We've gotten approval from Kildare CoCo, have gone sale agreed on a property and now have to fill in Form 2 with the property details. Form 2 also asks that we send in certificate of compliance with building regulations - how long did it take people to get this certificate? And is it something that our solicitor needs to look after?

    Thanks in advance



  • Registered Users Posts: 2 denker95


    How did you find dealing with the form 2 and all the requirements for that? I'm just gone sale agreed so working on the form 2 now.



  • Registered Users Posts: 14 Bookworm23


    Got a letter today saying the MPI provider is changing and will result in a reduction in our monthly mortgage repayments starting January 2024. 👌🏻



  • Registered Users Posts: 298 ✭✭waterfordgirl


    Thats fantastic!



  • Registered Users Posts: 2 kaycut


    Hi,

    We have been refused the rebuilding ireland homeloan for unsatisfactory saving record, we bought a car sept 22 which effected our savings as we paid 30k for it from our savings, we pay 1200pm in rent for last 3 years in our current house, and excluding the dip for the car purchase we increased our saving by 3000 euro for the year. We still have a 30k deposit.

    Has anyone successfully appeal in a simular situation?


    Other problem is I am due to start mat leave in January so has anyone successfully drawn down during mat leave or have a time line for Cork for appeal and draw down time?

    What documents do they ask for at draw down stage also.

    Unsure if we should just wait to apply again in 12 months but unsure how they view mat leave as my employment contract finishes 1 month before my mat leave so i will then have a gap in employment which I've never had for 12 years.


    So sick of mortgage applications we are trying to buy since we were approved pre covid but with wage subsidies and then change in employment its just a never ending battle.



  • Registered Users Posts: 168 ✭✭JCN12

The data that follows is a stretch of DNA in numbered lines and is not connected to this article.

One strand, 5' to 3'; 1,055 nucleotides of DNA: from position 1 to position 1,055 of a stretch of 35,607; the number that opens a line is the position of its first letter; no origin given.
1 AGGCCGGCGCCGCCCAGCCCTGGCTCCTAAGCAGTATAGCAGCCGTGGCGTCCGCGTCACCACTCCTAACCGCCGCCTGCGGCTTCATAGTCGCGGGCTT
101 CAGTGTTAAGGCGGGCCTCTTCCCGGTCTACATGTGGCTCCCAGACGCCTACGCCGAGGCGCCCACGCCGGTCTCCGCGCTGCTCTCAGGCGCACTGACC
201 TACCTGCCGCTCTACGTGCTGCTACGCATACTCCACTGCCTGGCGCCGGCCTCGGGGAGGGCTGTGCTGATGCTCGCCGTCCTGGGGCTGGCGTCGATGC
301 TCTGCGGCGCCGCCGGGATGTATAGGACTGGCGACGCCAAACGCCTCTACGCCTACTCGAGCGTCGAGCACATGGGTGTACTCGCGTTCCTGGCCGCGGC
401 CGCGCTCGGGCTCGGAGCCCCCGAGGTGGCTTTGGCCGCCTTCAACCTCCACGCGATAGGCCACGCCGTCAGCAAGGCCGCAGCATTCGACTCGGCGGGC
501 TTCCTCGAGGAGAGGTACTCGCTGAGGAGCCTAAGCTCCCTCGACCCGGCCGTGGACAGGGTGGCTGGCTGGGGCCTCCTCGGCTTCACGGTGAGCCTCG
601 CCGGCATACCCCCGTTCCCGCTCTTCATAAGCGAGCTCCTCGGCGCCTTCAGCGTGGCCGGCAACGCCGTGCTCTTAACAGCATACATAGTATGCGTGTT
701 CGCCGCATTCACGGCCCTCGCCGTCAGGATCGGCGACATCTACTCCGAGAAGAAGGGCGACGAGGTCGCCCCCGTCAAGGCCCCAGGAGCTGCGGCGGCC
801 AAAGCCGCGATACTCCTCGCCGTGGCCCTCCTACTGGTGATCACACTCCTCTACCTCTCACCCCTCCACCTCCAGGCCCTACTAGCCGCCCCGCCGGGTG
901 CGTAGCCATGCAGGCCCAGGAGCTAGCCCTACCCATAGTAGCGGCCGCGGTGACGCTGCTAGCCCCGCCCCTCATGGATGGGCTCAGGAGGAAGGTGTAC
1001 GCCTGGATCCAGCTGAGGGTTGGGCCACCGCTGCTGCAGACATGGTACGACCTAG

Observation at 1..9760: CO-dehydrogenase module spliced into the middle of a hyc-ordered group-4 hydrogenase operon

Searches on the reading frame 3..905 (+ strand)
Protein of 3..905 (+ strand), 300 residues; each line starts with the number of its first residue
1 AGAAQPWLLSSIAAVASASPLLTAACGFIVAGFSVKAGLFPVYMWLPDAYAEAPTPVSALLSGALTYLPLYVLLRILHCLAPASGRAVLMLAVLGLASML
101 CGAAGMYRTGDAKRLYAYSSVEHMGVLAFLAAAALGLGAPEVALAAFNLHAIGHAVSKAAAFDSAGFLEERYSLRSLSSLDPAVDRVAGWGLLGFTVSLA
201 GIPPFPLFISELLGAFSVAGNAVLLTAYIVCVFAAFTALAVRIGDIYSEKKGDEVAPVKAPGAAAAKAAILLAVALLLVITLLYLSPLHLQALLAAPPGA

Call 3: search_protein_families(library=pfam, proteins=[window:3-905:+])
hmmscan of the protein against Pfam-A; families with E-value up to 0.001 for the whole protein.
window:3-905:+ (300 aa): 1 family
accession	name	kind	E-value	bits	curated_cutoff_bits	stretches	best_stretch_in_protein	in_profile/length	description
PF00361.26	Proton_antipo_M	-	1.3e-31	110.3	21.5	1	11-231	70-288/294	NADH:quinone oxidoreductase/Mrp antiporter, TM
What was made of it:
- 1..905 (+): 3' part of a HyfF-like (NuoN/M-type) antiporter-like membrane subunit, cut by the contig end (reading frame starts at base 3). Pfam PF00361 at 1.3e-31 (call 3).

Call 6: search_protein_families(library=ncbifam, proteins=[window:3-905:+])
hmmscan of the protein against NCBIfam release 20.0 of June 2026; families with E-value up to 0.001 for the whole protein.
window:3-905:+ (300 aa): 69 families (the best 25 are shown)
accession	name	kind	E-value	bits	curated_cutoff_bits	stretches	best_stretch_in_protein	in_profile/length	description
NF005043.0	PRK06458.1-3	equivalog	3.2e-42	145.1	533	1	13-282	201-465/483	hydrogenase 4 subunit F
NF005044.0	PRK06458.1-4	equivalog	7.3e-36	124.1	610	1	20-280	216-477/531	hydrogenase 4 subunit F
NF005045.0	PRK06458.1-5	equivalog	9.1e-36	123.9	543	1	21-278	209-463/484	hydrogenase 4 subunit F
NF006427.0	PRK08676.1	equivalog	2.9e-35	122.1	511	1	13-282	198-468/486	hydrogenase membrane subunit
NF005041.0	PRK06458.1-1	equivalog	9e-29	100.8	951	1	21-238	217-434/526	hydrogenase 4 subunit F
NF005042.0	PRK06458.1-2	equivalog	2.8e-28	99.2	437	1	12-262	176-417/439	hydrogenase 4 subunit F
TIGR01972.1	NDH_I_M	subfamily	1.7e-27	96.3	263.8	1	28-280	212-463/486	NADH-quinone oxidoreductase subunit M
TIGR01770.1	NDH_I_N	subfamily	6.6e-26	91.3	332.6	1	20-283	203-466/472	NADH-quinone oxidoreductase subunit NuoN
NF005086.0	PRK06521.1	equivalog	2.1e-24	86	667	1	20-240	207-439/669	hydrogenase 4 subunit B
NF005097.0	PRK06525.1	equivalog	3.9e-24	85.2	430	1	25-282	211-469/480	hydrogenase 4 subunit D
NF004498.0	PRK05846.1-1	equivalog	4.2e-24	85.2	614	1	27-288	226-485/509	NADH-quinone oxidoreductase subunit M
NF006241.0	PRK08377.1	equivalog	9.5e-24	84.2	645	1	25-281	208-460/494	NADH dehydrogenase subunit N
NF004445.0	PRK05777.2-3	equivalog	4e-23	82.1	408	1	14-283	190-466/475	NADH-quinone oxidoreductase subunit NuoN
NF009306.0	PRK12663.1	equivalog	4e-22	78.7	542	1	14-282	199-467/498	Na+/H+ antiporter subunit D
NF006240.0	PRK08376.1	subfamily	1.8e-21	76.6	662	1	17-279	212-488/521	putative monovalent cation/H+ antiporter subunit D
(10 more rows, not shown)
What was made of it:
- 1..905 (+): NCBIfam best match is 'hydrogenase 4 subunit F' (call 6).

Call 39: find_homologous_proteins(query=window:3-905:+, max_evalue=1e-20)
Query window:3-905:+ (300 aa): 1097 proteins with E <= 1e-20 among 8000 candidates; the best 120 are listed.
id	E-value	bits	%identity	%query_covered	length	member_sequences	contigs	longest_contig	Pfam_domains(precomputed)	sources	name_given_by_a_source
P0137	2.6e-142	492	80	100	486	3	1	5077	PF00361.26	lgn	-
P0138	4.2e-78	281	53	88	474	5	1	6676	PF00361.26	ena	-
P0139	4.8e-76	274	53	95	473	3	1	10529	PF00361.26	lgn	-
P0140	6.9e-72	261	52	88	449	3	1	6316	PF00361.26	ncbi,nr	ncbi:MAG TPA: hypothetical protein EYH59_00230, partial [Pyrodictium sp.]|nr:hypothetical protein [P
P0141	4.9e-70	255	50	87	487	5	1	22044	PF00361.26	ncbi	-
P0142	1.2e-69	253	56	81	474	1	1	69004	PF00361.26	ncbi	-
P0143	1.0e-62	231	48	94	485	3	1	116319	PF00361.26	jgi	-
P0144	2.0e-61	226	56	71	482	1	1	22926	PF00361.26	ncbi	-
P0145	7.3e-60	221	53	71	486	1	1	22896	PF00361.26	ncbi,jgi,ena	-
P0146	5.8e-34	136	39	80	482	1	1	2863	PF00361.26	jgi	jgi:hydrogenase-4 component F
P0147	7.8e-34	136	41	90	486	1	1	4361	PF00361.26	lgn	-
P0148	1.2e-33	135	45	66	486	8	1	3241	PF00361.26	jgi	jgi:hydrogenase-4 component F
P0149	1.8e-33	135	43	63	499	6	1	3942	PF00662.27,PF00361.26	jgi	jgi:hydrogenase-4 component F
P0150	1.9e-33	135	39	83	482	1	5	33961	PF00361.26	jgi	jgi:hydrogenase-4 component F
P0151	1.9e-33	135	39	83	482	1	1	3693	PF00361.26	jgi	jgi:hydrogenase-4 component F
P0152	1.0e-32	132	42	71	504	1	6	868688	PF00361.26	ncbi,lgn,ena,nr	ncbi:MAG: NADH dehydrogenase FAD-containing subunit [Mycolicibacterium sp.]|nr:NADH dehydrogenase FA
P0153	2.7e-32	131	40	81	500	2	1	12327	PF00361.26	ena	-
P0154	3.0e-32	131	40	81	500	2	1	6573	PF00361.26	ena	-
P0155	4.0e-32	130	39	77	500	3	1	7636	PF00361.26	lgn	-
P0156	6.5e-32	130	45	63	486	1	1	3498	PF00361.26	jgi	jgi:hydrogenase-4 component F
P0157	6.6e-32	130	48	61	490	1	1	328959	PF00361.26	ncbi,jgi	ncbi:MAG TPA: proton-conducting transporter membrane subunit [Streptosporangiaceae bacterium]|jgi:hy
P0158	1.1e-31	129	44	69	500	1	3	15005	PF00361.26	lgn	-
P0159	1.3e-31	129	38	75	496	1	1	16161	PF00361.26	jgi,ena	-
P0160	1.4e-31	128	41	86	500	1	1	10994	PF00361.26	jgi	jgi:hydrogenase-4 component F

Have you been saving a set amount every month since Sep 2022 with no variance, and if so, is it enough to more than cover the mortgage payment?

    If yes to the above, it may be faster to make a fresh application. 🤔



  • Registered Users Posts: 181 ✭✭DonnieCorko


    Thanks for the reply. I dont really understand it though, not through your fault, but Im very bad with interest rates and maths in general :-(

    Perhaps my question below might be easier to answer.

    I can see that the money you owe is something like the difference between the interest rate you had when buying, and the interest rate they are paying.

    Lets say I got the loan at 4% and the governments cost in terms of interest rate is 3.5%.


    I want to get a new mortgage in 5 years and the interest rate is now 2 to the government%.

    Will I need to pay that 1.5% difference in the interest rate to break from the fixed mortgage?


    Thanks again for the reply and digging out the info.



  • Registered Users Posts: 2 kaycut


    Yes we have thought about applying again but being that the first application took 12 weeks for a decision we don't think we have the time as I will be on maternity leave from January



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  • Registered Users Posts: 168 ✭✭JCN12


    Even if the application was reviewed and approved this week, you would still need to resubmit your financial documents to show no change in circumstances (including savings record) prior to drawdown.

    However, not sure how the council treats maternity leave. It may be worth calling and enquiring in case of exception being made for this.

    If you don't want to call the council office in question, it could be worth calling a different council office to get a better idea of how it is treated, or the general helpline for local authority home loans.